Emulating Mac System 7 on an Android device

Over on the 68kmla forums, a website dedicated to old Macs built before 1994, [zydeco] released his Android port of Mini vMac, a Macintosh Plus emulator that puts the power of a Motorola MC68000 processor and System 7 on any computer.

Unlike the original Macintosh, or the subsequent revision that bumped the RAM up to 512 kilobytes, the Mac Plus was actually useful. With the addition of a SCSI port and support for 4 Megabytes of RAM, it’s not only possible to browse the Internet, but also act as a server. There’s a reason [Sprite_tm] chose to rebuild one of these classic, all-in-one machines to act as a home server; they really do epitomize the elegant computers from a more civilized age.

68kmla user [FlyingToaster] even went so far as to put a Mac Plus in his nook touch. With this, he’s got a full-blown installation of System 7 running on an e-ink screen, complete with LemmingsGauntlet, and Tetris.

It should be possible to plug this emulated box into the Internet. Unfortunately, experience tells us it won’t be a very pleasant browsing experience outside Hackaday’s retro edition.

LED clock lights up a dead Mac Mini

[Professor Shadoko's] Mac Mini died. But since the case designs on Apple products are half the reason to buy them, he decided to reuse the enclosure by turning it into this clock (translated).

As with the binary clock we saw yesterday, this one uses a bunch of LEDs to display the time, but it does it in a way that’s a bit more readable if you know what you’re looking for. The face has been divided up into two columns. On the left is hours, then minutes and seconds in increments of five. To the right is AM/PM, with minutes and seconds in increments of one. If we’re doing this right, the time seen above is 10:23:42 PM on April 28th, 2012. The white LEDs below the date act as a digital pendulum, scrolling left and right as the seconds tick by.

The display uses two MAX7219 LED drivers to control the grid which is build on a big hunk of protoboard. An Arduino ties the whole system together with a Chonodot for accurate time keeping. There’s even an ambient light sensor which adjusts the LED intensity to make this readable in direct sun, or the dark of night. See a demo clip embedded after the break.

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Building new interfaces with an iPad

There’s a word – synchronicity – to describe two disparate events that occur together in a meaningful way. We see this a lot in the Hackaday tip line; two people send in somewhat similar hacks solving similar problems in similar ways nearly simultaneously. Here’s two builds by [Bryce] and [spektakx] that hit our inbox within minutes of each other that both implement existing interfaces with iPads.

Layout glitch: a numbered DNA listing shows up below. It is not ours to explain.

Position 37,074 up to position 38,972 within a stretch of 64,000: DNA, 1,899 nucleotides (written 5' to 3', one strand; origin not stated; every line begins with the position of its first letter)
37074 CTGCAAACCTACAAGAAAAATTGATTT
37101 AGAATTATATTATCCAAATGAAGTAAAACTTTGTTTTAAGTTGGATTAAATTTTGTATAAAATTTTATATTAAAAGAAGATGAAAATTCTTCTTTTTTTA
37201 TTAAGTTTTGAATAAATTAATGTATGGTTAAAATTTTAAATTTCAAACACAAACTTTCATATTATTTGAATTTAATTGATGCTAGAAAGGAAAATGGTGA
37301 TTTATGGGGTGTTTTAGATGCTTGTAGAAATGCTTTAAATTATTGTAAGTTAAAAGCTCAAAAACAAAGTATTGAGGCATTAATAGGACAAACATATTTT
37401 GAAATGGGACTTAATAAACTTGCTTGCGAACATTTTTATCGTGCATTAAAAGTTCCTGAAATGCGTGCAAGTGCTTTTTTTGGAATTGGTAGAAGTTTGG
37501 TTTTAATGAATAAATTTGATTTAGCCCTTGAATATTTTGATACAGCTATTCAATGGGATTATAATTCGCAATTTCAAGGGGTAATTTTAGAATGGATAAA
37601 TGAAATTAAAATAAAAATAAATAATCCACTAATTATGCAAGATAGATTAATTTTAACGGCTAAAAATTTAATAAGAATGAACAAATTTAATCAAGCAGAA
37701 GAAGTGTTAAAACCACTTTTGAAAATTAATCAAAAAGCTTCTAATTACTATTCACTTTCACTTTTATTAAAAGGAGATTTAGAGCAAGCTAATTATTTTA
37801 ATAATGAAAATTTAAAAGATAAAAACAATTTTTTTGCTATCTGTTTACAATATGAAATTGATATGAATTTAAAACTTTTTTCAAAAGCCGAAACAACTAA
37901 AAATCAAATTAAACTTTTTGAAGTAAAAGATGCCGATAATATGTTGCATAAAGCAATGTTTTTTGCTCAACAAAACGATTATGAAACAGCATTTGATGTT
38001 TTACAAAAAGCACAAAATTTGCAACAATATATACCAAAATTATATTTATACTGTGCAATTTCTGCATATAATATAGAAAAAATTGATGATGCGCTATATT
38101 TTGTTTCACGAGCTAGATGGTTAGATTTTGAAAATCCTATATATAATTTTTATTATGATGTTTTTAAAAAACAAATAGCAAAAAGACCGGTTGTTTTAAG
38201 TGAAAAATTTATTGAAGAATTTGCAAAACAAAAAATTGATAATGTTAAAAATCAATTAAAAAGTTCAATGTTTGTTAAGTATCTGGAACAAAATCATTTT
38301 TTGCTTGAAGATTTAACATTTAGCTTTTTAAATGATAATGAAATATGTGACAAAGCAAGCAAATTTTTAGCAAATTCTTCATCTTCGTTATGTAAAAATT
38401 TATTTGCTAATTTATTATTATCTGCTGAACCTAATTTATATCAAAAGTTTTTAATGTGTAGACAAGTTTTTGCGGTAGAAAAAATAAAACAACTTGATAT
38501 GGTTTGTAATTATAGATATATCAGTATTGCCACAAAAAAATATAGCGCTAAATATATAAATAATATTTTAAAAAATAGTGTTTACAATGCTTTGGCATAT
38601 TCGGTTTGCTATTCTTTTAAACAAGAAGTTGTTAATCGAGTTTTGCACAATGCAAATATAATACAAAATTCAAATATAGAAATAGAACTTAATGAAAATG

iPad turntable controller

[spektakx] sent in an iPad powered DJ MIDI controller he built as a prototype to test out the size, orientation and layout for an upcoming build. The turntable controllers are simple USB affairs made to jog and scratch records digitally. Although [spektakx] admits it’s a little unfinished, it’s still just a prototype. Also, he can use a Windows 7 tablet laptop for ‘more suited’ hardware. Check out [spektakx]‘ video demo after the break.

an iPad cash register

[Hacktheory] found [Bryce]‘s Flickr photolog of a DIY ‘Square’ cash register. The electronics part of this build is practically non-existent; it’s just an iPad with a credit card readers that plugs into the headphone jack. Yes, we just saw these ‘Square’ credit card readers this last week. The fabrication portion of this build is incredible – [Bryce] has a few wonderful pieces of walnut there, and did an exceptional job with the wood work. It’s probably not well suited to high-volume retail, but we couldn’t think of a better cash register for a boutique shop.

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The MessagePad; a thoroughly hacked macbook turned tablet

hacked macbook

Remember the times before the iPad existed? When a tablet PC was actually a full computer in a tablet form factor? Yeah, those days we were all so very optimistic about the future of tablet computing. Don’t think we don’t appreciate the new amazing toys that we’ve got around with the plethora of tablets to choose from, but we still dream of fully functional tablet computers.